The number of great white sharks could be vastly exaggerated and they may be in more danger than anticipated, a recent study has shown.
The global population of great white sharks is estimated to be between 3 000 and 5 000, but the study done by marine biologists from the Dyer Island Conservation Trust, in the Western Cape, found that the number could be less.
Shark conservationists believe researchers now need to work together to establish a global conservation strategy to save the population.
Great white sharks are listed as a species “vulnerable to extinction in the wild” by the International Union for the Conservation of Nature.
A team of marine biologists of the Dyer Island Conservation Trust worked with the shark cage-diving company Marine Dynamics shark tours.
The tour company is based in Gansbaai, the area with the biggest population of great white sharks in the world.
In the study, which was published in an online journal on Thursday, researchers collected more than 20 000 photographs of great white shark dorsal fins between 2007 and 2012.
Because each shark has a unique dorsal fin, researchers were able to adapt a computerised fin recognition program to accurately identify individual sharks.
In the findings, which took three years to complete, only 532 individual sharks were identified.
“The team used open population statistics to extrapolate their findings in order to estimate the number in this densely populated area is most likely less than 1 000 individuals,” it read.
Alison Towner, one of the researchers, said the results came as a surprise to them.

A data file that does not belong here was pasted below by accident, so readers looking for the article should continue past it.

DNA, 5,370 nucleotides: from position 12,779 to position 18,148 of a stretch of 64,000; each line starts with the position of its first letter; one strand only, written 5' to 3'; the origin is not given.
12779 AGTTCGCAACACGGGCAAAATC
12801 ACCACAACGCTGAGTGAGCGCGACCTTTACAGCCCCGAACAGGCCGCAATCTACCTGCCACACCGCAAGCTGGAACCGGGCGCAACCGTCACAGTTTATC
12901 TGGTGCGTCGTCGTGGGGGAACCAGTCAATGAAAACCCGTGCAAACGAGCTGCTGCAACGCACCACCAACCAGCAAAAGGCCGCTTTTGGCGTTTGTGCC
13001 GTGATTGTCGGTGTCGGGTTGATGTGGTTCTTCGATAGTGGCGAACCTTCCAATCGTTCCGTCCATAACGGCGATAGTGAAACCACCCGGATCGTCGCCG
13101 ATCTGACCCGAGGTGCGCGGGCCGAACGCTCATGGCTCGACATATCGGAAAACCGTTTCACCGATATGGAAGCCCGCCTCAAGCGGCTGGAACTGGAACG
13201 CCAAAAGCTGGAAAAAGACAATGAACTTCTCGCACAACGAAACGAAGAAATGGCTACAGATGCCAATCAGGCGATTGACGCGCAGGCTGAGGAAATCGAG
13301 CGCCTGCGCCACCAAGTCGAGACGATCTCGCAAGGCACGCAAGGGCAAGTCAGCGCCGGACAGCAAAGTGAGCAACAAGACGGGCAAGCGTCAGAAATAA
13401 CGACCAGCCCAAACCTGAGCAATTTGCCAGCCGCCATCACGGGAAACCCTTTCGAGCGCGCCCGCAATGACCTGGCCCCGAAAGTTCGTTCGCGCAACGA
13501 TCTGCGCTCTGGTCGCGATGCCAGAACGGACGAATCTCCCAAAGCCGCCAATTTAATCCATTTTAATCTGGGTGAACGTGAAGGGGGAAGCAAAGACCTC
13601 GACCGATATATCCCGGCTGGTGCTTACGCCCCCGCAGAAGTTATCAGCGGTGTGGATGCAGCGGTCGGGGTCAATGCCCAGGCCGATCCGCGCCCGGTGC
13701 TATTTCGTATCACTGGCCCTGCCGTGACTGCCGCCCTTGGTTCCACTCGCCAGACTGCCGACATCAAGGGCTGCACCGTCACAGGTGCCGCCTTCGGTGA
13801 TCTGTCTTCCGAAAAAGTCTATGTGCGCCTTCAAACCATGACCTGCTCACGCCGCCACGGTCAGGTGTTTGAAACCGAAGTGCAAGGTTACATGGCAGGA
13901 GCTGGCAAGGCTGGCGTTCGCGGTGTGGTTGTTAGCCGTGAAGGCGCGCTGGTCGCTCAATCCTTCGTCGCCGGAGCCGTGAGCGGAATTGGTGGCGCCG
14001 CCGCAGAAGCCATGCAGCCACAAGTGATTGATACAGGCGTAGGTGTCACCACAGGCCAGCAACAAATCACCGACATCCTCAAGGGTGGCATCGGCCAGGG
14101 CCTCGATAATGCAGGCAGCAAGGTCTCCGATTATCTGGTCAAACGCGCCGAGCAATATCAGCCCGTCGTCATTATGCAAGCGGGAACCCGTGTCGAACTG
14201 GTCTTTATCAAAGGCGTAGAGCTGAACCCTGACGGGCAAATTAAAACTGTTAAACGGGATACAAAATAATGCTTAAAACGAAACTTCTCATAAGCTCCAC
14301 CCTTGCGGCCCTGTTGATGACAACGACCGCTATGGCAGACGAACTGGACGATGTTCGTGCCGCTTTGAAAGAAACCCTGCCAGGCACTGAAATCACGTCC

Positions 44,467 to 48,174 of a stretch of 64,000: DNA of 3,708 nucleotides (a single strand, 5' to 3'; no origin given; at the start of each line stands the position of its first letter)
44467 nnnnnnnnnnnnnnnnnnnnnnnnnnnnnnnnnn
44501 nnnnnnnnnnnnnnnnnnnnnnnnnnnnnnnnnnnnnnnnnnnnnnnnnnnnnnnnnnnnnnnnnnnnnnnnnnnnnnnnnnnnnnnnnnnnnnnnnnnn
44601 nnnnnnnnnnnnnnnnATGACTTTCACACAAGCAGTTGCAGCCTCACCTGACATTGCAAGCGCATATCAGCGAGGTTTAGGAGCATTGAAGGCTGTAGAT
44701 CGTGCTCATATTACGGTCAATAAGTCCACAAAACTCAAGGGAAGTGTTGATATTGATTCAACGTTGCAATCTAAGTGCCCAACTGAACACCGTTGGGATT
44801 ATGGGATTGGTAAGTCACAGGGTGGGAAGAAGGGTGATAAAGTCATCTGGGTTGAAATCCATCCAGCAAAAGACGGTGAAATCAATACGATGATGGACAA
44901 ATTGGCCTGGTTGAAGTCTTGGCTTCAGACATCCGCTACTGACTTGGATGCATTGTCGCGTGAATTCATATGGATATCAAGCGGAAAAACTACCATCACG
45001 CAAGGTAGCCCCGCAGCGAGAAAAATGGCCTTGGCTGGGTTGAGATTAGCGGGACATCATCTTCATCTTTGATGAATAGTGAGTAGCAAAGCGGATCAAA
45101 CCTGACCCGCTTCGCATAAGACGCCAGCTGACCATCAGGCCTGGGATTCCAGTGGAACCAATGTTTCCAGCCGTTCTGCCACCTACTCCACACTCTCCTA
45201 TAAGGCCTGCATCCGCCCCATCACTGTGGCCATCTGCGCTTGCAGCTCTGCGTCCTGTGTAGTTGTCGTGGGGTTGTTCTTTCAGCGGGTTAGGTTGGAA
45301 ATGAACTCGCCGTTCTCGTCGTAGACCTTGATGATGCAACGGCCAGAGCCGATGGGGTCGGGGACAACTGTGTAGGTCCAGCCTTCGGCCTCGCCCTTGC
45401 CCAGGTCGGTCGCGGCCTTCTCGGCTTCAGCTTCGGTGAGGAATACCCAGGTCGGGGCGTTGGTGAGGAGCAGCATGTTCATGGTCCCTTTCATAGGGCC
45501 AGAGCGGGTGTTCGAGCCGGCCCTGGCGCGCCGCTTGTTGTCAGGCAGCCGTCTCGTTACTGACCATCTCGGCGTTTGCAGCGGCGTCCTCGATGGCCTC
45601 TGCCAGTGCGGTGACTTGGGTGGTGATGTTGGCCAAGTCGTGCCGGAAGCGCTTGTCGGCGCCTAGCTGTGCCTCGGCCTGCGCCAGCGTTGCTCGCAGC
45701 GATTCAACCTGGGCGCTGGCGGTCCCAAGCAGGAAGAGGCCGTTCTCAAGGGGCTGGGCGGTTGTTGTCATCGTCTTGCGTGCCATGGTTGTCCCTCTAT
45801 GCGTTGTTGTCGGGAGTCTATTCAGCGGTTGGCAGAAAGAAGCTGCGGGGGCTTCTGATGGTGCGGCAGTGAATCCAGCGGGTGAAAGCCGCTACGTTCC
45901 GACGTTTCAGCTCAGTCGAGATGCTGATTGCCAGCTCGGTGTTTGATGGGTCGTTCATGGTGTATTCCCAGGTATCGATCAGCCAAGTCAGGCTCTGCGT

“Previously unpublished but widely accepted estimates based on non-computerised photographic studies predicted the population was twice the number,” she said.
Towner said the trust believed that South Africa had a responsibility to take the lead in urgent, scientific re-evaluation of the threat to great white sharks.
Alison Kock, Shark Spotters’ research manager, said the results of the study were a good baseline to start improving population management strategies.
“The results are exciting and it’s good to see estimated figures on the (shark) population in South Africa. We have more great whites than other areas, so we also have the responsibility to ensure their conservation.
“Now that we know our sharks go outside our borders, there need to be combined efforts with neighbouring countries,” she said.
Kock said researchers from across the globe needed to collaborate to establish the cause of the fall in shark numbers.
“We have seen fewer sharks on the coast and the big question is, ‘why?’.
“The only way we are going to answer that is if the scientists and researchers work together and establish a global conservation strategy,” she said.
Alan Boyd, of the Department of Environmental Affairs’s coastal and biodiversity conservation branch, said while he was aware of the study, he couldn’t comment on the findings until they had thoroughly examined the data.
“We welcome any new study, but we also have to consider the others still in progress. Our team is examining how the researchers arrived at their findings,” he said.